...McCarthy had the list in his possession when he set forth some 70-plus security cases on the floor of the Senate in February 1950. Subsequently he provided their names in writing to the Senate committee that looked into the matter, plus a supplementary list of 2-dozen other suspects for a total of more than 100 names presented to the Senate.
As to the disappearance of the records, try this hint: the Democrats controlled the Senate at that time.
To the point:
...The Wheeling argument mainly concerned the number of cases he claimed to have, his opponents saying he claimed 205, McCarthy responding that he in fact claimed 57 (as noted, a number that would grow substantially by the time he addressed the Senate roughly ten days later). Without getting too far into the weeds on this, the Democratic Senate sent staffers up to Wheeling to dig out the facts about the issue, as part of an investigation aimed at throwing McCarthy out of Congress. When the staffers came back, they filed a 40-page report that in essence said McCarthy was right about the numbers and his critics were mistaken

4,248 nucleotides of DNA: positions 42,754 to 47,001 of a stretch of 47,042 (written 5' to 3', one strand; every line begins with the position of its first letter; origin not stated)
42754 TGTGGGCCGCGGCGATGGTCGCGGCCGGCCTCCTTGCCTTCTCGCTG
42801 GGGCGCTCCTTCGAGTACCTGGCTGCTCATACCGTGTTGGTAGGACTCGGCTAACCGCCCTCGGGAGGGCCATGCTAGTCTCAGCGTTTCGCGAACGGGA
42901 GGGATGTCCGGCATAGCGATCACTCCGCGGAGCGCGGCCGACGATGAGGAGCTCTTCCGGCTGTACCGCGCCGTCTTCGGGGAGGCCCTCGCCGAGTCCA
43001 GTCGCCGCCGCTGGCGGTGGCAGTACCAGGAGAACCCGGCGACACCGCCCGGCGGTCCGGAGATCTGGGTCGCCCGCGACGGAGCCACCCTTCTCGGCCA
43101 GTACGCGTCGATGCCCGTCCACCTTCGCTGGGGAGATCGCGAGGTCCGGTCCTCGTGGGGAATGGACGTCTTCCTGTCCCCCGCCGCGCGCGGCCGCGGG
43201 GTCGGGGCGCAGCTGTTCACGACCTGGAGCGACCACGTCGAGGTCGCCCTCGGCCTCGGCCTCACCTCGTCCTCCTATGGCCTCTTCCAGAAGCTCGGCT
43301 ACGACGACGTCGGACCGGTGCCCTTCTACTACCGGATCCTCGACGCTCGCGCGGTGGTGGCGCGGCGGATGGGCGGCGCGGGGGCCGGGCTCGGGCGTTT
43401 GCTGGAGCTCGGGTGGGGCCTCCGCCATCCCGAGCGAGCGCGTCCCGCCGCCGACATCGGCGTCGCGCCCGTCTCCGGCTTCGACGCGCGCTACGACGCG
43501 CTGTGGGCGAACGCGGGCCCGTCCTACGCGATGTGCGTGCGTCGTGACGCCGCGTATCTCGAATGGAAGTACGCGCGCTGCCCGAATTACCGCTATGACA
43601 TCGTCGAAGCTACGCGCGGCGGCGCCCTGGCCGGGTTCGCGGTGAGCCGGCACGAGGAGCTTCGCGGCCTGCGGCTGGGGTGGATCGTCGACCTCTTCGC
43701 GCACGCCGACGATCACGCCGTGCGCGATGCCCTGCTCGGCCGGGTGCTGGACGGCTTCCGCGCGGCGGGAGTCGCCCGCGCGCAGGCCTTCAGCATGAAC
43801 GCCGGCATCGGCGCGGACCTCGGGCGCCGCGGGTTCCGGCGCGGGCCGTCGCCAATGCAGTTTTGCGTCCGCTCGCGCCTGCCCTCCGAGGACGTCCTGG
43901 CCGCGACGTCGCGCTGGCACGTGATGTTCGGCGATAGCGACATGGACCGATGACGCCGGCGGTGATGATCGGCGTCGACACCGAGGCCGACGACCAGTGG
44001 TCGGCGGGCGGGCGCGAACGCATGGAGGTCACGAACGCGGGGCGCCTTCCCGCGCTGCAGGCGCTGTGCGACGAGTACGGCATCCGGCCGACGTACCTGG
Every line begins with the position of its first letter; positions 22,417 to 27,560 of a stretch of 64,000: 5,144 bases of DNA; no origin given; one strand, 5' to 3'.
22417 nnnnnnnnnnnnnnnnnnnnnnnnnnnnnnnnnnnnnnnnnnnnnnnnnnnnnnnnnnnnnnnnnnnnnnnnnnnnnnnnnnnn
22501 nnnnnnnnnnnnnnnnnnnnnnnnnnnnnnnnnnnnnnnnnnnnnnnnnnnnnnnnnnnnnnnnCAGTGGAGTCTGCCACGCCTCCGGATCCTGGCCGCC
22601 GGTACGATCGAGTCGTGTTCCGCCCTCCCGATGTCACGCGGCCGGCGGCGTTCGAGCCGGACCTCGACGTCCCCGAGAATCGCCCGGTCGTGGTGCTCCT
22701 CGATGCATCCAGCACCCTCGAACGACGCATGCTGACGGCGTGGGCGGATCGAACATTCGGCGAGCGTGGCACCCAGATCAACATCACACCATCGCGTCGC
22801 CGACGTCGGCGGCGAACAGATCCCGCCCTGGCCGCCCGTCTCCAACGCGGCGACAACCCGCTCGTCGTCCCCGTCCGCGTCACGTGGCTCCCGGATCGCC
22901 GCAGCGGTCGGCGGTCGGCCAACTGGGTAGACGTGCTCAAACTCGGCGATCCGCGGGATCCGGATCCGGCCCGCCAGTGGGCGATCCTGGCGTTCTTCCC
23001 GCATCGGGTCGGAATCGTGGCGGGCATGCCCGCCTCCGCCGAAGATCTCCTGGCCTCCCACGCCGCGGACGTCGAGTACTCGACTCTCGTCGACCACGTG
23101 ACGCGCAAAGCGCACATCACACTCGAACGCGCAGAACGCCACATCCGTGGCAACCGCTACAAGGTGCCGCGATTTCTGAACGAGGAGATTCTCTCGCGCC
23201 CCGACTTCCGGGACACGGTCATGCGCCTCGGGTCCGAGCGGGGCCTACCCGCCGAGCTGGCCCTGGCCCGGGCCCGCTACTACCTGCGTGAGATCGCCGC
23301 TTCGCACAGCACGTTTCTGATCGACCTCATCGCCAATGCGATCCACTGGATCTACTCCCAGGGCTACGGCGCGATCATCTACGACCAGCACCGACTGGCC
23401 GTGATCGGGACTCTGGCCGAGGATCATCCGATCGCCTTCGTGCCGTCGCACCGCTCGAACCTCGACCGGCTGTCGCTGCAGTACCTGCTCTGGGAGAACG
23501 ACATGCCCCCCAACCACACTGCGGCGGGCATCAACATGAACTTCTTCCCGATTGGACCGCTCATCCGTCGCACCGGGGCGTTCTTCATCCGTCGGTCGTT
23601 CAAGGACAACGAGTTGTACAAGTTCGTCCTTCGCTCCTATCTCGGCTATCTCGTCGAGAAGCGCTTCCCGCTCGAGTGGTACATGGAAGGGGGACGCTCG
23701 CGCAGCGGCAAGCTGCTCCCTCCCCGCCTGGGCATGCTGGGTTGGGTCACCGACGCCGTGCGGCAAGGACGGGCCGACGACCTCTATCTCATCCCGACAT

Oh, by the way:
....the[ staff's] report would be buried and also vanish from the public record, while a perjury charge against McCarthy for lying about the numbers would be quietly dropped from the discussion
Just co-incidence, of course.
Will, K-hammer, et al could read the book, or read the Venona papers; but it's so much easier to parrot lies, I suppose.